DOJ says to 'expect action' next week on social distancing regulation and religious services
(CNN) -- The Department of Justice said it expects to take action next week regarding the impact social distancing regulations are having on religious institutions across the country.
Attorney General William Barr "is monitoring govt regulation of religious services," said Justice Department spokeswoman Kerri Kupec on Twitter late Saturday. "While social distancing policies are appropriate during this emergency, they must be applied evenhandedly (and) not single out religious orgs."
Kupec said to "expect action" from the DOJ this week.
The Justice Department did not respond to CNN's request seeking additional details about what action it is planning.
While the DOJ said Barr is monitoring what regulations entities are enacting, there doesn't appear to be a lot of options left for the department other than to file lawsuits along with churches to challenge restrictions.
Various courts are already hearing cases without DOJ involvement.
A federal judge on Saturday issued a temporary restraining order, ruling that a Louisville, Kentucky, church can hold a drive-in church Easter service. Drive-through liquor sales are also still permitted under the state's stay-at-home policy.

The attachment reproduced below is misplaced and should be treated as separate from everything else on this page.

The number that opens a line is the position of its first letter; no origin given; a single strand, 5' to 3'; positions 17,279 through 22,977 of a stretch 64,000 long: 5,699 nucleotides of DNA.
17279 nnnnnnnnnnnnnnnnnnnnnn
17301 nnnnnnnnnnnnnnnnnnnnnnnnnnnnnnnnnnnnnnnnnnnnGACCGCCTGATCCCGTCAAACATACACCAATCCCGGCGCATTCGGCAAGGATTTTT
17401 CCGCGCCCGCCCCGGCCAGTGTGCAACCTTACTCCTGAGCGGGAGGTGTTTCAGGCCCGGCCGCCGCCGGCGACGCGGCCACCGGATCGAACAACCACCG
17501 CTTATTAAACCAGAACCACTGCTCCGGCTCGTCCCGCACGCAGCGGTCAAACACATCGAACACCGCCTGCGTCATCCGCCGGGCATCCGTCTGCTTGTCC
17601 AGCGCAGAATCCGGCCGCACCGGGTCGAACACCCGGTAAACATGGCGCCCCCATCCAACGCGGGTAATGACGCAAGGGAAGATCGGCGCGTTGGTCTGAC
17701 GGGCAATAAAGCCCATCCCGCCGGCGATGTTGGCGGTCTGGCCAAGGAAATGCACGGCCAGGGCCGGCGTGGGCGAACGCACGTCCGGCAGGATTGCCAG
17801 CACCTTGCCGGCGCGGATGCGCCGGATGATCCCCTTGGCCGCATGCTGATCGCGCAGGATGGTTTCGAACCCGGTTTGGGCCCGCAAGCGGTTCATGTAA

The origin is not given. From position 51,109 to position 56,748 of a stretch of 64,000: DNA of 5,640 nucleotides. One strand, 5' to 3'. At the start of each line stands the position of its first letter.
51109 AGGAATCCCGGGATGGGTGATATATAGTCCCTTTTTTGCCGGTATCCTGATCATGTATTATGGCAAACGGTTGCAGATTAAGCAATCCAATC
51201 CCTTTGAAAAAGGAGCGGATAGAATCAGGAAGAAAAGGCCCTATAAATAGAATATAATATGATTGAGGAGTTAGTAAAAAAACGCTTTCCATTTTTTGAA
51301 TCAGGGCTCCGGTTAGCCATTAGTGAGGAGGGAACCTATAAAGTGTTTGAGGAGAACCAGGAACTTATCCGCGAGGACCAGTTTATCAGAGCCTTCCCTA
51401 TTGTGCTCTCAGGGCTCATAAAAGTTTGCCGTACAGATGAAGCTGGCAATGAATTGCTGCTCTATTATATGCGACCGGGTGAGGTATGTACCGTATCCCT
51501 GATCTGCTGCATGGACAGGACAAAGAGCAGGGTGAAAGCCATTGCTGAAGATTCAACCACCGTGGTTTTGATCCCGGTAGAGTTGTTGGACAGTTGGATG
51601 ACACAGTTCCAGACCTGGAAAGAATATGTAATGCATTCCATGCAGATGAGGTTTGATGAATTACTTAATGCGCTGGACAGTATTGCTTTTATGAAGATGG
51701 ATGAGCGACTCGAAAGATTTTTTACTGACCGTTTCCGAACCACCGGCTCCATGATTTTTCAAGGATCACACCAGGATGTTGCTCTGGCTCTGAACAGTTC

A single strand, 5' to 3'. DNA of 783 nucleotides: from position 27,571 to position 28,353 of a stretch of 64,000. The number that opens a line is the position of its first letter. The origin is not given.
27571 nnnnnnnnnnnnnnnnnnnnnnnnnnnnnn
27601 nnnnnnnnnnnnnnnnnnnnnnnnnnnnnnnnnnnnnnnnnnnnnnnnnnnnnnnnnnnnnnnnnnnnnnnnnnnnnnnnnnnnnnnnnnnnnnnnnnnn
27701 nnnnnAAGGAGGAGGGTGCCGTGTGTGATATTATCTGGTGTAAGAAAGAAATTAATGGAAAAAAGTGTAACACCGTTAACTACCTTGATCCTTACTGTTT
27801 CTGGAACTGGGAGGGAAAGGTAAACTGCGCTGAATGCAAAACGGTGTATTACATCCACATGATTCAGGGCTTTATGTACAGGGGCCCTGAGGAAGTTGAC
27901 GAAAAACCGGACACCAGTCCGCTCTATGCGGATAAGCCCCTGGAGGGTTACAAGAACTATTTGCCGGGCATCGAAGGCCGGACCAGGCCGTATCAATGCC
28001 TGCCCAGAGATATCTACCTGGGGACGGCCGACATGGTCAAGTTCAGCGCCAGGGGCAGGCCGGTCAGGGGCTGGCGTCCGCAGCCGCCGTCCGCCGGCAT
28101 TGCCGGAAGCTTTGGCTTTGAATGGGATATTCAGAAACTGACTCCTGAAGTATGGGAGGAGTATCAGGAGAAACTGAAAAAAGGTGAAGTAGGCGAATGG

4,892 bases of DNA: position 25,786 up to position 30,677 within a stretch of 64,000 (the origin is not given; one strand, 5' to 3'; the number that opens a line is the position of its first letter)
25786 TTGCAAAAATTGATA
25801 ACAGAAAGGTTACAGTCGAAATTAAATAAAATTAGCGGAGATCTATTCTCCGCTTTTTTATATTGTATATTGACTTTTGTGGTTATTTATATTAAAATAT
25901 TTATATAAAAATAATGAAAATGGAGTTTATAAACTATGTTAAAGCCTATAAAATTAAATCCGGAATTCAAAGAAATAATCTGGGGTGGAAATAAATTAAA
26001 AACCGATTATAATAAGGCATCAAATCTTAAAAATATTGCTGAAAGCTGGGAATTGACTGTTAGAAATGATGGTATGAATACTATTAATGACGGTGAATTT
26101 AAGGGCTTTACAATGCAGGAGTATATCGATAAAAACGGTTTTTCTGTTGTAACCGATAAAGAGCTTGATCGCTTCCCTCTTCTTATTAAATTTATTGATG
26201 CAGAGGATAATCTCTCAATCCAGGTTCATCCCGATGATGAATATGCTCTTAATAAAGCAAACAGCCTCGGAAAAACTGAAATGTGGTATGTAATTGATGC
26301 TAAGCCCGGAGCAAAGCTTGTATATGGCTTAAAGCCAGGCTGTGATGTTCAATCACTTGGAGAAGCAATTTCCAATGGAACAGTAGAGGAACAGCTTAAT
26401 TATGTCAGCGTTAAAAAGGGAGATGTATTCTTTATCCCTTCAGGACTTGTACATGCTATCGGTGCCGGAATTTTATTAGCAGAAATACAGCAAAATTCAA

The judge's ruling overturned an effort by the city's mayor to stop that drive-in service. The order doesn't involve in-person church services which are allowed by the governor's executive order banning large gatherings.
In an interview on Fox News, Barr on Wednesday called current restrictions to mitigate the spread of coronavirus "draconian," as the White House coronavirus task force's health experts have lauded such measures as helpful to lowering the rate of spread.
The attorney general said he'd "hate to see restrictions on religion continue longer than they are strictly necessary" and that when the Trump administration's recommended period of isolation ends April 30, "we have to consider alternative ways of protecting people."
Asked by Fox News' Laura Ingraham if he would take action should a state or local official keep restrictions solely on religious gatherings after April 30, Barr said, "We're going to keep an eye on all these actions that restrict people's liberty."
While many states have implemented "stay-at-home" orders, a dozen or so states have made exceptions for some form of religious gatherings.
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